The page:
Marwa went to makeup stores around Shanghai to see how they apply makeup today. She concluded that these beauty standards from the past still have a huge impact on beauty today. 

Made In China Module: Monica and Xavier’s Pitch

Monica and Xavier presented their findings from the Made In China module, which focused on the driving question of “What is Entrepreneurship?” For their summative assessment, participating students came up with a business pitch that revolves around their dreams and passions and then developed a company based off of it.

For Monica and Xavier, an entrepreneurial spirit is a mindset and attitude that drives your passion. For their project, they developed a pitch asking for investments in their nonprofit  company, Current, which provides a new source of energy through tidal waves. The benefit of this new energy source is that it brings down the carbon emissions released by electricity.  

Tidal energy is energy from the water current that can provide an electrical current to use for electricity. This energy is able to transform the water current into electricity through the use of  tidal turbines, which convert the water into a usable energy source. Also, one of the huge advantages of tidal energy, other then being eco-friendly, is that it is constant and never runs out.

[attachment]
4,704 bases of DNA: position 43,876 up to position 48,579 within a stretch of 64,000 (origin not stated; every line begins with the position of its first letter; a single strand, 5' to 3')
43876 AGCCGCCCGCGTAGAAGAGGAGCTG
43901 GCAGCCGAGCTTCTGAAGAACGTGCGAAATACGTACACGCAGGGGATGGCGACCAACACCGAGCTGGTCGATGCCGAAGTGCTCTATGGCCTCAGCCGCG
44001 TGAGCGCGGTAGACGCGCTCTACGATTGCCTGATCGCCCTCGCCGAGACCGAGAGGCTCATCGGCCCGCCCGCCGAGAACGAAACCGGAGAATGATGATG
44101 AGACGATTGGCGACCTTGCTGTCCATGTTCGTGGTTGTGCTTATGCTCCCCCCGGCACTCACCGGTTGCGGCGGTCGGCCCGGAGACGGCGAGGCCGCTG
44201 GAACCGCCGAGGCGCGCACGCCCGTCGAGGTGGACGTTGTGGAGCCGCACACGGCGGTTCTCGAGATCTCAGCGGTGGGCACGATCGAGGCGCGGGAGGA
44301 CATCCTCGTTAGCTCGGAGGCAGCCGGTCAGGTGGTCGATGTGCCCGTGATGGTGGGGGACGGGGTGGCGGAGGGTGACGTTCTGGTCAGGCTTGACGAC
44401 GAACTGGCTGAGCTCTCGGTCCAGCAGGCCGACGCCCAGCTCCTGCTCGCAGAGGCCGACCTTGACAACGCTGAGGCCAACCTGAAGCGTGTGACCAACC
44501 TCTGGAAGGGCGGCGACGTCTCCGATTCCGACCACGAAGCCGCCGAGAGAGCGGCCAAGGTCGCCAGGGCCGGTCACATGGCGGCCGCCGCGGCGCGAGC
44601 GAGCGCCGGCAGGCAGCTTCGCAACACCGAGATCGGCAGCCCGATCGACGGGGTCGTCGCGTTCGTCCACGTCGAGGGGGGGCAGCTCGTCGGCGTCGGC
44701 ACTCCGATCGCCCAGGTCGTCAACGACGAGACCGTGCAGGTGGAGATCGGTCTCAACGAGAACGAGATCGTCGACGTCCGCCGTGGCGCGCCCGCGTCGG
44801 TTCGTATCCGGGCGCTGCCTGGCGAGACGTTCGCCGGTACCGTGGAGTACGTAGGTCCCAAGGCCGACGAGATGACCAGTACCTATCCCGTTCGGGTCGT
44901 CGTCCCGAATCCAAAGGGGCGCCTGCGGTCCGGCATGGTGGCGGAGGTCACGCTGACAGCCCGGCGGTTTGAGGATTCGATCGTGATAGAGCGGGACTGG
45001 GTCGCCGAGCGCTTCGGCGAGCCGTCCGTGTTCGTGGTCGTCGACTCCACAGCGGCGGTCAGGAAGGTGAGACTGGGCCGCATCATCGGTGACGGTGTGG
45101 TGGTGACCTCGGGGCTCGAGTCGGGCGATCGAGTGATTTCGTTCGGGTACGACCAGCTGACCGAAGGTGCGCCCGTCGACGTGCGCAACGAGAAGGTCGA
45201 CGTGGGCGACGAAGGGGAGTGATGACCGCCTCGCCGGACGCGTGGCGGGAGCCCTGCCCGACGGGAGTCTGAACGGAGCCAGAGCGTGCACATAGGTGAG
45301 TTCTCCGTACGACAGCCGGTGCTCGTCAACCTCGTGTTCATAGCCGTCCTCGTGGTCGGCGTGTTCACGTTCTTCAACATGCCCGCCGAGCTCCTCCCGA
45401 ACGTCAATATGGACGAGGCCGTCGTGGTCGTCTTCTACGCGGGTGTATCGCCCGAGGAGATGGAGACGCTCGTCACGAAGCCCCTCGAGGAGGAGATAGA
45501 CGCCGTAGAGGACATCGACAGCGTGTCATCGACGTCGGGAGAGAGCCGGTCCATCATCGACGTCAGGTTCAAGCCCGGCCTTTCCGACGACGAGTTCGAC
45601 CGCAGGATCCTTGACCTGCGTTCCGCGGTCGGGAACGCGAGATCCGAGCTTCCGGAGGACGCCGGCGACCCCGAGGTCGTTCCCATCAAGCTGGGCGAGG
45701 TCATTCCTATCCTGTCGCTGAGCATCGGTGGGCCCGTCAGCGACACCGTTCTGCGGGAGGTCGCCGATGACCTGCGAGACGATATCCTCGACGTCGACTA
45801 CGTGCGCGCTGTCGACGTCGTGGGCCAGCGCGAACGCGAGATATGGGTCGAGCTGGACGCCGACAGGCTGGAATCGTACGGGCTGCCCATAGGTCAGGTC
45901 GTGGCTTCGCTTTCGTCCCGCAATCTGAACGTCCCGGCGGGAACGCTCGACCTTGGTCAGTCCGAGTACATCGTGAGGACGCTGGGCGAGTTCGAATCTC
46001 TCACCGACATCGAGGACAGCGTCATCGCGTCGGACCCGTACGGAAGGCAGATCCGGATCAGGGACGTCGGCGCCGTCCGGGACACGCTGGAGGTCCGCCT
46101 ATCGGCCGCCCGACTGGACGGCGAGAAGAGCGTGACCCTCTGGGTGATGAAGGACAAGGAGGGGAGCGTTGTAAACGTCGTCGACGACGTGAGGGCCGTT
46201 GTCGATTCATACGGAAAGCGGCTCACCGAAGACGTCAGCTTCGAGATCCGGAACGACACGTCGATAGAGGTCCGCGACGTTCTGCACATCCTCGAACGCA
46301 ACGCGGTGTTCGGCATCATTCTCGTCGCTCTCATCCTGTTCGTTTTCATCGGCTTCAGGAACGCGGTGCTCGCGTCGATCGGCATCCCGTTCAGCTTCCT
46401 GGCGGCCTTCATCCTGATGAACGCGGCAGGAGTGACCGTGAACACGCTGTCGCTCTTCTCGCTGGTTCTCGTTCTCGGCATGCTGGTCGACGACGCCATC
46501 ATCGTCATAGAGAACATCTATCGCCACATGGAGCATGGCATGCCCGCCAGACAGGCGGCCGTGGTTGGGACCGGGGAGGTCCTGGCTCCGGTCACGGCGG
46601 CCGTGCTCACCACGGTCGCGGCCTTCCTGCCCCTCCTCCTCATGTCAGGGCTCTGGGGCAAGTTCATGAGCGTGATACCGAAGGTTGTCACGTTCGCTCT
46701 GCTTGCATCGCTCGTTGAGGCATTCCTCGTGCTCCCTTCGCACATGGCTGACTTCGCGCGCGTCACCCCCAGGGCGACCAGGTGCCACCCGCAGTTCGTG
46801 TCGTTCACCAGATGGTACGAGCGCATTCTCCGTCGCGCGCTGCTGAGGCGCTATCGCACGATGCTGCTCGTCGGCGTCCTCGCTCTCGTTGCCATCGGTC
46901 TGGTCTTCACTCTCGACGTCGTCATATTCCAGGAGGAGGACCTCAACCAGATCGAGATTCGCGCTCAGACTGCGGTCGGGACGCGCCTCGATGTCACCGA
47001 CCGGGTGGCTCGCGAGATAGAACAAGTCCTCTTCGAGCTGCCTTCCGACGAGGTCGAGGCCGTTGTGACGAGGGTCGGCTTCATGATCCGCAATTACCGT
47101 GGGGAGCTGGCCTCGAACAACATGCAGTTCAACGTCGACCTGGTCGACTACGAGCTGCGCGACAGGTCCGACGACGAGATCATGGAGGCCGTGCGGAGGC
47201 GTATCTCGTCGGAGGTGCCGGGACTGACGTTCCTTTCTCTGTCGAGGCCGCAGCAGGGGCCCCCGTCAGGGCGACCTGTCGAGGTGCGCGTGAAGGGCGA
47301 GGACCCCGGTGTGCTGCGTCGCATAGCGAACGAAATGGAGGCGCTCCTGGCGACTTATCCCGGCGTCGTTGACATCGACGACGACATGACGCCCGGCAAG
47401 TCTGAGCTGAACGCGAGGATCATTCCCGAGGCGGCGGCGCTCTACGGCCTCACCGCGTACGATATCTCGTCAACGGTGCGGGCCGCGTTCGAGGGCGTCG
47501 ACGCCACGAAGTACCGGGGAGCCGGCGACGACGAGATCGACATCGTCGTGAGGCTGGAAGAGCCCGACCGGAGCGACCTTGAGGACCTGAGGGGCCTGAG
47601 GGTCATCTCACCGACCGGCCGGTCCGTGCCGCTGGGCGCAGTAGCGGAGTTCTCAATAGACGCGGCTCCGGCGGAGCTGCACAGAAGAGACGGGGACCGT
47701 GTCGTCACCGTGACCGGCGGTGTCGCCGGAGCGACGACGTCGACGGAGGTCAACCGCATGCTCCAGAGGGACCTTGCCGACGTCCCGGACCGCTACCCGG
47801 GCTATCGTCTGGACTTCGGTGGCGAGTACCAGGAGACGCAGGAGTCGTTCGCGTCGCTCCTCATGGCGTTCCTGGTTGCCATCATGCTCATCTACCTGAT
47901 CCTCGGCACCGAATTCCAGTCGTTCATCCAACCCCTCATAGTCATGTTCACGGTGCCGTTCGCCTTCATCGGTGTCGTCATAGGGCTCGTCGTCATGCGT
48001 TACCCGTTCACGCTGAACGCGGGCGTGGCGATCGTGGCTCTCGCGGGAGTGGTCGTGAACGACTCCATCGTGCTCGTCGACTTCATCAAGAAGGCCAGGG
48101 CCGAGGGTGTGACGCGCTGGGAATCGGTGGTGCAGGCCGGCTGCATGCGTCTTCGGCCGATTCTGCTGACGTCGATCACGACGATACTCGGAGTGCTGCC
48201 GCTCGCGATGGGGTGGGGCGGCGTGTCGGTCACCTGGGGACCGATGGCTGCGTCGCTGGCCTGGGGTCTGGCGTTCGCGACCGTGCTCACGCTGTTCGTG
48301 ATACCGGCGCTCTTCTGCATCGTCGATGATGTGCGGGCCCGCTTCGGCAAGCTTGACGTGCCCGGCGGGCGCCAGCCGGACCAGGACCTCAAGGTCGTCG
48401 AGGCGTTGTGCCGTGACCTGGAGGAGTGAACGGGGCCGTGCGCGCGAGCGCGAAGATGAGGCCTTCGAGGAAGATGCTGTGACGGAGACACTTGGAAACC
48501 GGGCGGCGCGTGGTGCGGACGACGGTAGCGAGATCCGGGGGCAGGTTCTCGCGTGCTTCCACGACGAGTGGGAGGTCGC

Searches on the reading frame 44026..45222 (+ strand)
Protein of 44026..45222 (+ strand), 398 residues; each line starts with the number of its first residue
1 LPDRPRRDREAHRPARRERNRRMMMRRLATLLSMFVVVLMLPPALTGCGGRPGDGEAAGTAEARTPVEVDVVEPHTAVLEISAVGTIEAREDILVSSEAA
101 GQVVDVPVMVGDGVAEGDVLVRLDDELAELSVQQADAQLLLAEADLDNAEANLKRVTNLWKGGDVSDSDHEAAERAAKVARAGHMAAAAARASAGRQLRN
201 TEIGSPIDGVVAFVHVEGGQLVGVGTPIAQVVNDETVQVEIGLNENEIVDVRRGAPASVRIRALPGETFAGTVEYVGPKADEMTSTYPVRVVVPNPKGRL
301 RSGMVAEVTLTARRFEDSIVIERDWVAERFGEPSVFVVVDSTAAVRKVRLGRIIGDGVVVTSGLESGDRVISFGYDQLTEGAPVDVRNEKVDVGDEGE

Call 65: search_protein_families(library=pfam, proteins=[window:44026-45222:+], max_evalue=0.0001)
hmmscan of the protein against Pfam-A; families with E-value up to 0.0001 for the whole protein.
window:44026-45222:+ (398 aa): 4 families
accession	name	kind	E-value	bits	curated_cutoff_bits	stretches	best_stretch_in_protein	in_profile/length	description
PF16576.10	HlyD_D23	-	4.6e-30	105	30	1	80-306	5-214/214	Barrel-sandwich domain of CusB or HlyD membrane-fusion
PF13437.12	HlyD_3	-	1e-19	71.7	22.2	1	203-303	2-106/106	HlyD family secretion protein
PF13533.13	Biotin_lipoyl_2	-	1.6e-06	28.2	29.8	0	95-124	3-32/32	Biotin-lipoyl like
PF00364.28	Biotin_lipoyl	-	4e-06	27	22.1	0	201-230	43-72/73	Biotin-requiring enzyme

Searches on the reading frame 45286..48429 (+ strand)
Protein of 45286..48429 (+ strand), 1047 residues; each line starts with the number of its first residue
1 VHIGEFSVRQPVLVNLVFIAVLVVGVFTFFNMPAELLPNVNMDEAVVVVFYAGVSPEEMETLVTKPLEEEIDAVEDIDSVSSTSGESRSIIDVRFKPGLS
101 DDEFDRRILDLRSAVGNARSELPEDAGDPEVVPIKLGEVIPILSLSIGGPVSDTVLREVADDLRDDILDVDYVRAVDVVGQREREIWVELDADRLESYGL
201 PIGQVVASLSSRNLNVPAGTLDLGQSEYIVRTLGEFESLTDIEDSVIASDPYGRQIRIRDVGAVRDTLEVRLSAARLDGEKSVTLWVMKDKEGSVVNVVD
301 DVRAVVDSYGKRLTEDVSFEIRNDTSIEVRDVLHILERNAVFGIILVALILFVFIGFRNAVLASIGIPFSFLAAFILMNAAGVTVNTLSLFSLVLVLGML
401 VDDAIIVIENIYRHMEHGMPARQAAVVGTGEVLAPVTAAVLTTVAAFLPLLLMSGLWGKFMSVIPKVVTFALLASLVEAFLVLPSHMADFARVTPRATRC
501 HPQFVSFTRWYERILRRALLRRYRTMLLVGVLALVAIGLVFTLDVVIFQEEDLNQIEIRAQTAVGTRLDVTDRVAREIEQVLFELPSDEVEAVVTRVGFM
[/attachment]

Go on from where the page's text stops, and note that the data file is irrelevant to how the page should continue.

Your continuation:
For the purposes of the project’s pitchdeck, Monica and Xavier asserted that Tidal as a company have installed tidal turbines in six schools and are continuing to grow with the ultimate goal of having turbines in all coastal areas of the world. As their pitch, they are asking for 10 million dollars in funding support. They explain that 5% of it goes to advertising and PR, 25% towards transporting and installing the turbines, 60% for the production of the turbines, and 10% towards maintenance. 

Made In China Module: Cam and Levith’s Pitch

As part of the Made in China module, students Cam and Levith developed a pitch for their start-up company, Cities that Feel. Cities that Feel is focused on urban mental health and environmental psychology and focuses on a variety of different topics associated with urban living. These include pollution, safety, and transportation — anything that can be fixed to make the residents live in a healthier and happier environment. Cities that Feel’s  ultimate goal is to improve community through renovated and brand new infrastructure.

Made In China Module: Che’s and Eng’s Game

CM2 students Eng and Che combined their skills and passions together to create a game called “Mad Scientist Tycoon.” Che focused on the coding side, creating the user interface and algorithm for the game, while Eng used her graphic design skills to design the assets, images, and artistic concepts.

Mad Scientist Tycoon focuses on being fun and entertaining while mixing in entrepreneurial elements. The game includes a variety of different industries, and the user needs to make strategic business decisions regarding marketing, finance, labor and more for their company within the game.

 

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Ready to embark on the educational journey of a lifetime?

A passion for travel. A strong academic record. And the desire to improve the world as you experience it. If this sounds like you, you just might be our ideal candidate! Start your application with a five-minute inquiry form - you never know where you might end up.

It all starts here.